The Civil Dozen — Part Two (a)

He was born Lawrence Joshua Chamberlain – on September 8, 1828 – in a cottage near the family homestead in Brewer, Maine. Brewer was a farming and shipbuilding community. Chamberlain’s parents named him after the heroic Commodore James Lawrence who had immortalized the words: “Don’t give up the ship!” The eldest of five children, young Lawrence was raised as a Puritan and Huguenot (French Protestant) in a household which prized good manners, cheerfulness, morality, education, and industry. During his adolescence, scholastic studies and farm work kept the shy, serious, and dutiful youth busy. This combination of scholastic studies and farm work taught him many lessons. One of the most important was earned while plowing the rough fields. His strict and taciturn father taught him that sheer willpower followed by positive action could accomplish seemingly impossible tasks. His father, a former lieutenant colonel in the military, wished for his son to enter the army. But his mother, a religious woman, wanted him to study for the ministry. After much consideration on the matter, Lawrence agreed to enter the ministry if he could become a missionary in a foreign land, a popular career choice of the time.

In 1848, Lawrence entered Bowdoin College at Brunswick, where he began using Joshua as his first name. During these initial years away from home, the introverted 19-year-old felt lonely and spoke little because he was embarrassed by his propensity for stammering. Joshua – remembering the lesson from his father about sheer willpower followed by positive action overcoming seemingly impossible tasks – learned to overcome his stammering by “singing out” phrases on a “wave of breath.” By his third year at Bowdoin, he had won awards in both composition and oratory.

As a student, Joshua earned a reputation for standing behind his principles. He refused to cut corners. He refused to cheat. He refused to even marry the girl he loved until he had a means for providing for her. This sense of honor never deserted him, even when under fire. When not pursuing his studies, Joshua enjoyed singing and playing musical instruments. Without any training, he learned to play both the bass viol and the organ by himself. In fact, he played the organ so well, he became the college chapel organist.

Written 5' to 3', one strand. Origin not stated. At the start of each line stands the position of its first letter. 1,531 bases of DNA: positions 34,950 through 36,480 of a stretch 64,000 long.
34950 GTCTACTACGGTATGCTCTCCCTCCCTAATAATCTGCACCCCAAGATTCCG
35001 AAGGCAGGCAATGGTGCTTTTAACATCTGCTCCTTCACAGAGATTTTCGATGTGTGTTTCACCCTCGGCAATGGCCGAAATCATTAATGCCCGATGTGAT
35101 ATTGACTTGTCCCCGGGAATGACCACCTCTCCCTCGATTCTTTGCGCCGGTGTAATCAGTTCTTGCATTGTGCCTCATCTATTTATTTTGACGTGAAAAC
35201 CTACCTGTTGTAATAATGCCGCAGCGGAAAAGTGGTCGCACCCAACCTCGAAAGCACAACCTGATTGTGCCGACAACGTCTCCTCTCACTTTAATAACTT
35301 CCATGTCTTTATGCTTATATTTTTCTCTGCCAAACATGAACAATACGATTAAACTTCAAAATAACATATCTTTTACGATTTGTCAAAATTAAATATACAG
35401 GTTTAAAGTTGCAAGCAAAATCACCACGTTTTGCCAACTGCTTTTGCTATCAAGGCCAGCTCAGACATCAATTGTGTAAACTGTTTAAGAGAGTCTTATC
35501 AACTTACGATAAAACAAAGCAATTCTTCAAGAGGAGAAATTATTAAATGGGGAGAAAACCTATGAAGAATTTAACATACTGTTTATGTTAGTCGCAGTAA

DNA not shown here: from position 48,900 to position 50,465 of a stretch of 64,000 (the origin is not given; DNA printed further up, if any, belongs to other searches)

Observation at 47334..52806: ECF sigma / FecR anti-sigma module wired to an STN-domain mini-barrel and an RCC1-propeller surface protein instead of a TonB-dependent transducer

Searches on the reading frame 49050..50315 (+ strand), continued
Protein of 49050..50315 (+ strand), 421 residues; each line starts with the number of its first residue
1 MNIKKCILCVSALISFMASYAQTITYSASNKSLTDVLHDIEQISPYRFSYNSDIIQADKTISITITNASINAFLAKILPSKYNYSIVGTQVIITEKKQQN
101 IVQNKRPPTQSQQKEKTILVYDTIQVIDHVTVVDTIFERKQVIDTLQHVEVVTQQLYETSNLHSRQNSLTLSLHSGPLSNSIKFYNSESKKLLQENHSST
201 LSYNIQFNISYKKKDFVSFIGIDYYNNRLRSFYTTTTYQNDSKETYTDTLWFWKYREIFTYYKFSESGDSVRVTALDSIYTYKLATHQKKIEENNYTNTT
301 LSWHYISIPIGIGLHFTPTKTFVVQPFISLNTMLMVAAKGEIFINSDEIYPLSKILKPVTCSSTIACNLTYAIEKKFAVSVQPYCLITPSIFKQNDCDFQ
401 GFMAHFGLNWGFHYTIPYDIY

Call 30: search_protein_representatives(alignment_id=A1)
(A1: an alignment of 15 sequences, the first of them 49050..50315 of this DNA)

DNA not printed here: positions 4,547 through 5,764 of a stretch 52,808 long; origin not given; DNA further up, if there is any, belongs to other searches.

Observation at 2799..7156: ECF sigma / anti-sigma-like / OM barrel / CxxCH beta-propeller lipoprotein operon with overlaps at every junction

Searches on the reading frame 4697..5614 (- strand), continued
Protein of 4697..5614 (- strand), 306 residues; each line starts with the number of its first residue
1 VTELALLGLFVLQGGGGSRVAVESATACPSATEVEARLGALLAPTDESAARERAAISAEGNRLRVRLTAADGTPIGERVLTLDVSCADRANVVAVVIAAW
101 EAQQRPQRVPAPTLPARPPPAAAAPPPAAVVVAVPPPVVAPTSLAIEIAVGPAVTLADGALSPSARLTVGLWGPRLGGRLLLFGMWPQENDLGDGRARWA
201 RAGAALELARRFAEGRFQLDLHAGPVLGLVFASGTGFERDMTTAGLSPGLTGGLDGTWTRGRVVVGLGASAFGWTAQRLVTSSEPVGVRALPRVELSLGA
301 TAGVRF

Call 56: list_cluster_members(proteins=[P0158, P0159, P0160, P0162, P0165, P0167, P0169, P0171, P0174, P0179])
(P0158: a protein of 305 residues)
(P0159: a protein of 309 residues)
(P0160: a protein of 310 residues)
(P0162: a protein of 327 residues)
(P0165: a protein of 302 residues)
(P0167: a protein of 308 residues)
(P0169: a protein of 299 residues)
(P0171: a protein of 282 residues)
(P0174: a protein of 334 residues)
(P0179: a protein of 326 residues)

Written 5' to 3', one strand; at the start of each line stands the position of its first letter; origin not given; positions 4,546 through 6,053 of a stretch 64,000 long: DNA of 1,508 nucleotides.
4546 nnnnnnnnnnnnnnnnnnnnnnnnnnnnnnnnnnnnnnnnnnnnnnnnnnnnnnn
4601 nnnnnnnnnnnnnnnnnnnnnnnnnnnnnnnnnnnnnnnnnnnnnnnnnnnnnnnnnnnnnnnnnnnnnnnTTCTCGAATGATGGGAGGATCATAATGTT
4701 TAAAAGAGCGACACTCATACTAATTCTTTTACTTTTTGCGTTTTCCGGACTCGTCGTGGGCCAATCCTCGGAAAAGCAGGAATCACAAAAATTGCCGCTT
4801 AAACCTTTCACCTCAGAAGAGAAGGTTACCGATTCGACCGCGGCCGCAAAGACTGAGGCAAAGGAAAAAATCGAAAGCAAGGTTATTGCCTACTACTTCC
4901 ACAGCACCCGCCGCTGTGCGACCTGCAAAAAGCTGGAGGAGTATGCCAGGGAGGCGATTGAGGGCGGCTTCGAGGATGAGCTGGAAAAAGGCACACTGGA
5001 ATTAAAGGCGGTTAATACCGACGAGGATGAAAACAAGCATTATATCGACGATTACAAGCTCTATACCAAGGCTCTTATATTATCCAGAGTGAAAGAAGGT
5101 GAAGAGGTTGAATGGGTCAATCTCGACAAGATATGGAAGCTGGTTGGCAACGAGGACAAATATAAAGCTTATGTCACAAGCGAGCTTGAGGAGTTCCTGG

In 1852, after he graduated Phi Beta Kappa with his bachelor’s degree from Bowdoin, he completed a three-year master’s degree at Bangor Theological Seminary. Finally, in 1855, he married Francis (Fanny) Caroline Adams – the girl he had loved for over six years. Joshua was elected professor of rhetoric and oratory at Bowdoin in the Spring of 1856. By 1861, he was elected to the chair of modern languages. Joshua was well-qualified for this position, having mastered nine languages – Greek, Latin, French, German, Hebrew, Spanish, Italian, Arabic, and Syriac – in preparation for a career in overseas ministry.

All of that changed with the outbreak of the Civil War in 1861. Joshua felt a strong desire to serve his country. Despite the displeasure of the Bowdoin staff – Joshua’s strong sense of honor resulted in him becoming a Lieutenant Colonel of the 20th Regiment of Maine Volunteers in August, 1862.

The scholar-turned-soldier knew that there was much to learn. Joshua immediately took advantage of his position as second-in-command and studied every military work he could place his hands on. He stayed up late at night studying and memorizing these works. Joshua pressed his commander, West Point graduate Colonel Adelbert Ames, to teach him everything Ames knew about military strategy.  In a matter of months, the scholar-turned-soldier was as capable as all but the best of the military officers in the Union army.